A seventeenth-century French copy of the Jesuit Relations is shown.
French Jesuit missionaries to New France kept detailed records of their interactions with—and observations of—the Algonquian and Iroquois that they converted to Catholicism. (credit: Project Gutenberg).

Let us return to the feasts. The Aoutaerohi is a remedy which is only for one particular kind of disease, which they call also Aoutaerohi , from the name of a little Demon as large as the fist, which they say is in the body of the sick man, especially in the part which pains him. They find out that they are sick of this disease, by means of a dream, or by the intervention of some Sorcerer. . . .
Of three kinds of games especially in use among these Peoples,—namely, the games of crosse [lacrosse], dish, and straw,—the first two are, they say, most healing. Is not this worthy of compassion? There is a poor sick man, fevered of body and almost dying, and a miserable Sorcerer will order for him, as a cooling remedy, a game of crosse. Or the sick man himself, sometimes, will have dreamed that he must die unless the whole country shall play crosse for his health; and, no matter how little may be his credit, you will see then in a beautiful field, Village contending against Village, as to who will play crosse the better, and betting against one another Beaver robes and Porcelain collars, so as to excite greater interest.

According to this account, how did Indians attempt to cure disease? Why did they prescribe a game of lacrosse? What benefits might these games have for the sick?

Section summary

The French and Dutch established colonies in the northeastern part of North America: the Dutch in present-day New York, and the French in present-day Canada. Both colonies were primarily trading posts for furs. While they failed to attract many colonists from their respective home countries, these outposts nonetheless intensified imperial rivalries in North America. Both the Dutch and the French relied on native peoples to harvest the pelts that proved profitable in Europe.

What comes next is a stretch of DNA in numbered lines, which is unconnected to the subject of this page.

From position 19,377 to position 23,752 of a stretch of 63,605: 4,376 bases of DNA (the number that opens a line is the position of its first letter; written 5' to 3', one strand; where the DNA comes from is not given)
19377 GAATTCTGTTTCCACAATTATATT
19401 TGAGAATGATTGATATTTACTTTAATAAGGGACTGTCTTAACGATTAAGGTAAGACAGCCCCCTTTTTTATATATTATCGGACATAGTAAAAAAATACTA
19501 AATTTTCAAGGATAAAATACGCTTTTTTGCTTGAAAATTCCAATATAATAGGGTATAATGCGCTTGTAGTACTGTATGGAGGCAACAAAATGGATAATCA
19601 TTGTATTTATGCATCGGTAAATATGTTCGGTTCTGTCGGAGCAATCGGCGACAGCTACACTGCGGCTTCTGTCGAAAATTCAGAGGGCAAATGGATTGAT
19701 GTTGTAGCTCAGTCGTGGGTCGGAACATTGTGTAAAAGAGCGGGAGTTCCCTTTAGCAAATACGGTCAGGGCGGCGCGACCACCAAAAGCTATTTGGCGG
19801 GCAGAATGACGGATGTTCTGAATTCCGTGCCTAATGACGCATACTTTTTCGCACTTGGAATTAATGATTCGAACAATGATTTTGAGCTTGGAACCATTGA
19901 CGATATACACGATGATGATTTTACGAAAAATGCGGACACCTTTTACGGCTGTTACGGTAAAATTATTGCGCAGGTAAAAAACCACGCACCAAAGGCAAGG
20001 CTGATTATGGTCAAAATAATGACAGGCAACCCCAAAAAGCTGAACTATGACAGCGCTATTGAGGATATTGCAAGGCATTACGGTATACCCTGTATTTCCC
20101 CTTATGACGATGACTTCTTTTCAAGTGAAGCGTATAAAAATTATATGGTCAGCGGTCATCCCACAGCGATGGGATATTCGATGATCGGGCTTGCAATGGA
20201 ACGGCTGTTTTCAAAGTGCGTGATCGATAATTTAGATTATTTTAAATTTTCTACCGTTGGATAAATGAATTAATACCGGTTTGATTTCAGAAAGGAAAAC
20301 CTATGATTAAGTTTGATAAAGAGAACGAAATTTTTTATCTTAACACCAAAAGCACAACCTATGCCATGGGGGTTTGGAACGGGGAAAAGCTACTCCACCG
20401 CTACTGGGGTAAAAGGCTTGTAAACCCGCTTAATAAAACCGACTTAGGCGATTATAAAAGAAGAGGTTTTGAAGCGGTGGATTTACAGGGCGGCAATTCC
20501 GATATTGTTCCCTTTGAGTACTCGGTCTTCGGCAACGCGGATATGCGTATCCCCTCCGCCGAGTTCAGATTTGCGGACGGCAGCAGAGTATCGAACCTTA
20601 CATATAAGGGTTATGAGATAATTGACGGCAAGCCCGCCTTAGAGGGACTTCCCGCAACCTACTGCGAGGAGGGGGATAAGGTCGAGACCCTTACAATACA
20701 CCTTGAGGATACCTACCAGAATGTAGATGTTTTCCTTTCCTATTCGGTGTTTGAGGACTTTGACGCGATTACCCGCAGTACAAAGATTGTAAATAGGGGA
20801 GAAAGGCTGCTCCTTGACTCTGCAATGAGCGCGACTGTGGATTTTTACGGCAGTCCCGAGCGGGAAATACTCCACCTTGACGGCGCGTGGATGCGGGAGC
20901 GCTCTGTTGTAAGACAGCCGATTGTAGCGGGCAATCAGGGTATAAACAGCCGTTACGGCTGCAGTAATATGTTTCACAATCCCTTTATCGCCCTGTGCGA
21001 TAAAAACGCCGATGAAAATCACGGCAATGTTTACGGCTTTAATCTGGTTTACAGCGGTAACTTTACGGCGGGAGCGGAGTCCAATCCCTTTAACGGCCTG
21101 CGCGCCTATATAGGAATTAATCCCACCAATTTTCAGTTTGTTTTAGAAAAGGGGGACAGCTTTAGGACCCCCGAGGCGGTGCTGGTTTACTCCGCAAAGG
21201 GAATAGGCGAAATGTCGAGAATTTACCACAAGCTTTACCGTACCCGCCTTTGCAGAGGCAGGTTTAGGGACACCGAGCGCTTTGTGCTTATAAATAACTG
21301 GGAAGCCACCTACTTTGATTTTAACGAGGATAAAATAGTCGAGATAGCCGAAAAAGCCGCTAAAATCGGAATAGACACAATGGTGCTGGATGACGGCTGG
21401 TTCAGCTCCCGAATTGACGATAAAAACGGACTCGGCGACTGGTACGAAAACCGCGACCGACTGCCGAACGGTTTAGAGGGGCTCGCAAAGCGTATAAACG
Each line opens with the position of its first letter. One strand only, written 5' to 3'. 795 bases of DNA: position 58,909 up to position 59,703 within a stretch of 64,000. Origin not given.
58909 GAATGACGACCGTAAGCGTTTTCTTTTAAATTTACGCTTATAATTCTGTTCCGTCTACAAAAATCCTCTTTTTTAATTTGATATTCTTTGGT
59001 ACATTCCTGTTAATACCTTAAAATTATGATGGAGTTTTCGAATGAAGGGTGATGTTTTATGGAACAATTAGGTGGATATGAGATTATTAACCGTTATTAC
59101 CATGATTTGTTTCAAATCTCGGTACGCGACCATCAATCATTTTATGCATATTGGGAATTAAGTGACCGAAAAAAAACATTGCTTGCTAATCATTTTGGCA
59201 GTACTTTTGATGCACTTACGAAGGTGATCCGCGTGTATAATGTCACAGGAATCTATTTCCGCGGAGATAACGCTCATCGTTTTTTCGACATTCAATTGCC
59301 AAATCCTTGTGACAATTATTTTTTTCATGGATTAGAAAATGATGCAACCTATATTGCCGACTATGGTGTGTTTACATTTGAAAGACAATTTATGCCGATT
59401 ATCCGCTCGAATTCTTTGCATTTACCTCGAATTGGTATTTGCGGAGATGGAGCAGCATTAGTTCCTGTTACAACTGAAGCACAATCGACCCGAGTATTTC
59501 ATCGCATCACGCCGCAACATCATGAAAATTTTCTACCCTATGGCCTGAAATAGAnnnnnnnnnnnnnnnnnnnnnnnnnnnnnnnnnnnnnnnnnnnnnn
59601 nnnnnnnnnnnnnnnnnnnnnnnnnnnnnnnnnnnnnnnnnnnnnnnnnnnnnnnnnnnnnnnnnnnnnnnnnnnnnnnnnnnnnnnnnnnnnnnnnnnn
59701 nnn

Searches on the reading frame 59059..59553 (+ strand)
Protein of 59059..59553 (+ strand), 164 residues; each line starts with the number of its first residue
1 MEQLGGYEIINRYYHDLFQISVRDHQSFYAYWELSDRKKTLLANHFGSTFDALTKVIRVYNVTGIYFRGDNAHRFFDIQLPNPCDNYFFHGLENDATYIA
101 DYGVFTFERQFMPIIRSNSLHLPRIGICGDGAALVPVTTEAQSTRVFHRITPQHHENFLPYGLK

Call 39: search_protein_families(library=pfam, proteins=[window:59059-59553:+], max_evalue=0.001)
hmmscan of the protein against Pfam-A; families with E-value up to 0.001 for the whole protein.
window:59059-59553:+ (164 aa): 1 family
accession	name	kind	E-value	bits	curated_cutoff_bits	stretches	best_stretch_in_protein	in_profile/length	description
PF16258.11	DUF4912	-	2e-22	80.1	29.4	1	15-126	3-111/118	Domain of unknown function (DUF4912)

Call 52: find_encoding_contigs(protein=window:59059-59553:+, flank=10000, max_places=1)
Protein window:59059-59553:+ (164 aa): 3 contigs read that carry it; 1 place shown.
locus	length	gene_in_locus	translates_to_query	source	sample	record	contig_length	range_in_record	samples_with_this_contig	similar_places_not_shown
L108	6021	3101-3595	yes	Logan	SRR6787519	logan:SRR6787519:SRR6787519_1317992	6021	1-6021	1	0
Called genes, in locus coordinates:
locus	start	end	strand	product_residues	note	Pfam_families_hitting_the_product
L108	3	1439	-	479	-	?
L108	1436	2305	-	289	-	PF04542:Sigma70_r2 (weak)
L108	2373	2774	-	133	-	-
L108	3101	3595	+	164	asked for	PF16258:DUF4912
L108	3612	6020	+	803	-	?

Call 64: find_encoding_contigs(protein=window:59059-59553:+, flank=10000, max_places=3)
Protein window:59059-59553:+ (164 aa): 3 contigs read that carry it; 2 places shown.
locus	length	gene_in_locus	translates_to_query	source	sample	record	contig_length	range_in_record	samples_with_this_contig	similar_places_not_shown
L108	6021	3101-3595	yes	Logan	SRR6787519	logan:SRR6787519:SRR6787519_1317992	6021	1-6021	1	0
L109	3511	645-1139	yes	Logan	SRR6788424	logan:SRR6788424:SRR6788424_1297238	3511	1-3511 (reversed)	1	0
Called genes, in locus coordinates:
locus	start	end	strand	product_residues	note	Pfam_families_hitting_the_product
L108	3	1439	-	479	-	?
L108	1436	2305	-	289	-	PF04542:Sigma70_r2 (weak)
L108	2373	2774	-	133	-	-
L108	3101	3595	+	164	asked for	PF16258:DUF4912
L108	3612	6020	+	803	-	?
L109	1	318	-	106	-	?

Questions & Answers

Isnt there any laws in place for gun control?
Ryan Reply
How would you characterize the former president’s reaction? What do you think he means by writing that the Missouri Compromise line “is a reprieve only, not a final sentence”?
Tonda Reply
Compare and contrast the steamboats of the antebellum years with technologies today. In your estimation, what modern technology compares to steamboats in its transformative power?
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airplanes to jets. Another would be electric trains.
Darren
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Don Reply
What were the initial issues that lead to the introduction of legislation
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the president of the USA
Yangduk
who abolish slavery
ABDOURAHMAN Reply
Abraham Lincoln
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who organized the most massive attack in American History, which caused the Germans to begin to retreat in September 1918?
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"Black Jack" Pershing
Victor
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What were the direct causes of the civil war
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How did slavery issues effect the war
Trinity
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north wanted to unify the south
Maleek
south wanted independence
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freeing slaves was just a way to recruit black soldiers to fight for north
Maleek
Lincoln couldn't let the south separate from the union , agriculture was way to valuable
Maleek
South felt North was opposing their interests and would be better off as a separate nation
Victor
progressive reforms under Theodore Roosevelt
Karpi Reply
TR was determined to pursue the public interest
Victor
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Gavin Reply
Which plan resolved the issue of representation for the U.S. Constitution?
Nichole Reply
The plan which became known as the seventeenth amendmet.
WIlliam
amendmet because not an article of bill of rights.
WIlliam
Which of the primary features of grassroots Progressivism was the most essential to the continued growth
Ren Reply
The institution of a steady currency.
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Source:  OpenStax, U.s. history. OpenStax CNX. Jan 12, 2015 Download for free at http://legacy.cnx.org/content/col11740/1.3